The North Rift Economic Bloc (NOREB) and Lake Region Economic Bloc (LREB) have launched their notifiable and trans-boundary animal disease control policy aimed at synchronizing and promoting the fight against livestock diseases.
The policy also aims at enhancing livestock production and animal husbandry across the two economic blocs.
NOREB Chairman, Uasin Gishu Governor, Jackson Mandago, said the livestock sub-sector contributes 30 per cent of the Regional Gross Domestic Product (GDP) and also accounts for up to 60 per cent direct and indirect employment.
Mandago observed that animal disease control has not received the required attention for long hence the need for concerted effort through relevant policy that will help curb the spread of diseases for the realization of a full-time operationalization of livestock markets across the region.
“We want to assure livestock traders that once the implementation of the policy takes effect, and disease control is effectively implemented, livestock markets will no longer be closed unnecessarily,” added Mandago.
He urged chief officers and directors responsible for veterinary services across the two blocs to embrace high levels of cooperation and information sharing on livestock and pets disease outbreaks across their respective boundaries to facilitate quick response and control.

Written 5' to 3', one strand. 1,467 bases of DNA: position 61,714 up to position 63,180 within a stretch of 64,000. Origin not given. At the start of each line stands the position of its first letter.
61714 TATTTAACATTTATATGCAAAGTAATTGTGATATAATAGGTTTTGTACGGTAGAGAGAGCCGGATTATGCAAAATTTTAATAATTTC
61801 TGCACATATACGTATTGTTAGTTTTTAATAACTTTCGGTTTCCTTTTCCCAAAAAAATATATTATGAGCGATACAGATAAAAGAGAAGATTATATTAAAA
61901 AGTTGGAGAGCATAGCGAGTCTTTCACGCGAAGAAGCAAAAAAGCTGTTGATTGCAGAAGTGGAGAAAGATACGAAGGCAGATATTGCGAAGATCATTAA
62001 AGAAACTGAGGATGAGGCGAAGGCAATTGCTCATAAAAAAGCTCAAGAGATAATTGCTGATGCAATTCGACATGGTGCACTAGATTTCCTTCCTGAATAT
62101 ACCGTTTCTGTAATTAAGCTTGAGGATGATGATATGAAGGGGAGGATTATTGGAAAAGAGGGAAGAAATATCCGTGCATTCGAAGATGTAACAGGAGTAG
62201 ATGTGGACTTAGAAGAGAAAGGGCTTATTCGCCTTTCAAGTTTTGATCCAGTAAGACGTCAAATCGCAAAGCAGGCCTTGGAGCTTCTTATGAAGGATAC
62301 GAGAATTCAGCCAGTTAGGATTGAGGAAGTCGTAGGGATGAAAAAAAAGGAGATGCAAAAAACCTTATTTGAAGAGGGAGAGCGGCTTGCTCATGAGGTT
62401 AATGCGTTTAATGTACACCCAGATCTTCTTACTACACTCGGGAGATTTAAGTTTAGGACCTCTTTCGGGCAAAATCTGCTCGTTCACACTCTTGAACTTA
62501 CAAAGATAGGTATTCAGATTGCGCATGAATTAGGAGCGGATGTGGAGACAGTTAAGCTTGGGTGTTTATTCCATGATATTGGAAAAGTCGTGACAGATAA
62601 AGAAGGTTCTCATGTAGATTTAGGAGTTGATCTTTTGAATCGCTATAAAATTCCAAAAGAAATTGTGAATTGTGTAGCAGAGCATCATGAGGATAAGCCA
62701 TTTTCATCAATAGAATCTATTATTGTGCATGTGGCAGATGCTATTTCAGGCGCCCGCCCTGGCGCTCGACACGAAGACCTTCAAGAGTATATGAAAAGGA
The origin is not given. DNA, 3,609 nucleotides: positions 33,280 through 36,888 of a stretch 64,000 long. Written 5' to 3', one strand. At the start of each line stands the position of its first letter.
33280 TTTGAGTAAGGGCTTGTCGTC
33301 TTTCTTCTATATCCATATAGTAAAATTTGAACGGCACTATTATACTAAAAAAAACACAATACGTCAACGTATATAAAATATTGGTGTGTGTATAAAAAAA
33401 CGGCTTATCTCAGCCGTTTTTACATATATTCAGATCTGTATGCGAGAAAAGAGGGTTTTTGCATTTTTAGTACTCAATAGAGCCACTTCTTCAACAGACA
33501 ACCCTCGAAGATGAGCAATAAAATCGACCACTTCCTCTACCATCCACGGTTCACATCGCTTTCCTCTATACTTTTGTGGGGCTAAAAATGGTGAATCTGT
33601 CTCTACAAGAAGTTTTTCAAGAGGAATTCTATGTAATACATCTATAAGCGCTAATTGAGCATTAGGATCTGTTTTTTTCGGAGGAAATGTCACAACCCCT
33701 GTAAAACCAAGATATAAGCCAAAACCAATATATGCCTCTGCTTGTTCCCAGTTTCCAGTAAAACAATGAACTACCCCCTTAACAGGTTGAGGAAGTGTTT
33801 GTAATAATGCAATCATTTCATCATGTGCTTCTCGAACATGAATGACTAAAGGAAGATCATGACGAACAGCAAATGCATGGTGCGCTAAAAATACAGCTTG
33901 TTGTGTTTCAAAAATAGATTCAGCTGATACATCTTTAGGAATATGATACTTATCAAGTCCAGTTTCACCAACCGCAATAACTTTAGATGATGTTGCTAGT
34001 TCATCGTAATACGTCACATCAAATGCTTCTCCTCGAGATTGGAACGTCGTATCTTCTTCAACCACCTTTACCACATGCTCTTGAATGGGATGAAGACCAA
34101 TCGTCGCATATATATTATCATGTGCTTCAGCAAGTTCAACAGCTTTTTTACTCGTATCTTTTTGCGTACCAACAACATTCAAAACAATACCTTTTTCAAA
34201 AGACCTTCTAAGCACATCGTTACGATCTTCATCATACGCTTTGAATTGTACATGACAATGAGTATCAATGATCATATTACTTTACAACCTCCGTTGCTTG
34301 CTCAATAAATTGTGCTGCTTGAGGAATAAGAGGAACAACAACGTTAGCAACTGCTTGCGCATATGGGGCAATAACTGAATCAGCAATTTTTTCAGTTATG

Mandago, who was flanked by his Elgeyo Marakwet counterpart, Alex Tolgos, added that even as the counties under the blocs strive to enhance synergy, there was need to harmonize budgets for vaccination for a joint roll out of the program.
Governor Tolgos noted that the policy will help resolve the challenges of inadequate funding for livestock vaccination that have exposed livestock farmers to losses from preventable livestock diseases.
Tolgos cited his county as one of those facing challenges providing adequate livestock vaccination due to inadequate funding.
The success of the policy will also go a long way in ensuring proper treatment of worm and fluke infestation that has been a burden for many livestock farmers, causing large productivity losses.
Research indicates that a bad case of roundworm infestation can prevent weight gain, causing a drop in milk yield and even causing death.
The loss of production from these worms can be huge depending on the species of worm and other circumstances, such as the nutrition and age of the animal, anything between one thousand and fifty thousand worms may produce symptoms of diseases.
Biovision Africa Trust Extension Officer, Francis Maina, who has been providing extension services to farmers for over 20 years and is well versed with issues of animal health, recommends that livestock keepers should always ensure they graze young animals on clean pasture and treat them against worms regularly.
Once established in cattle or sheep, each roundworm can produce between five and ten thousand eggs per day, with a heavily infested animal harbouring about 3000 female worms may contaminate a pasture with several million eggs daily for up to 20 consecutive months.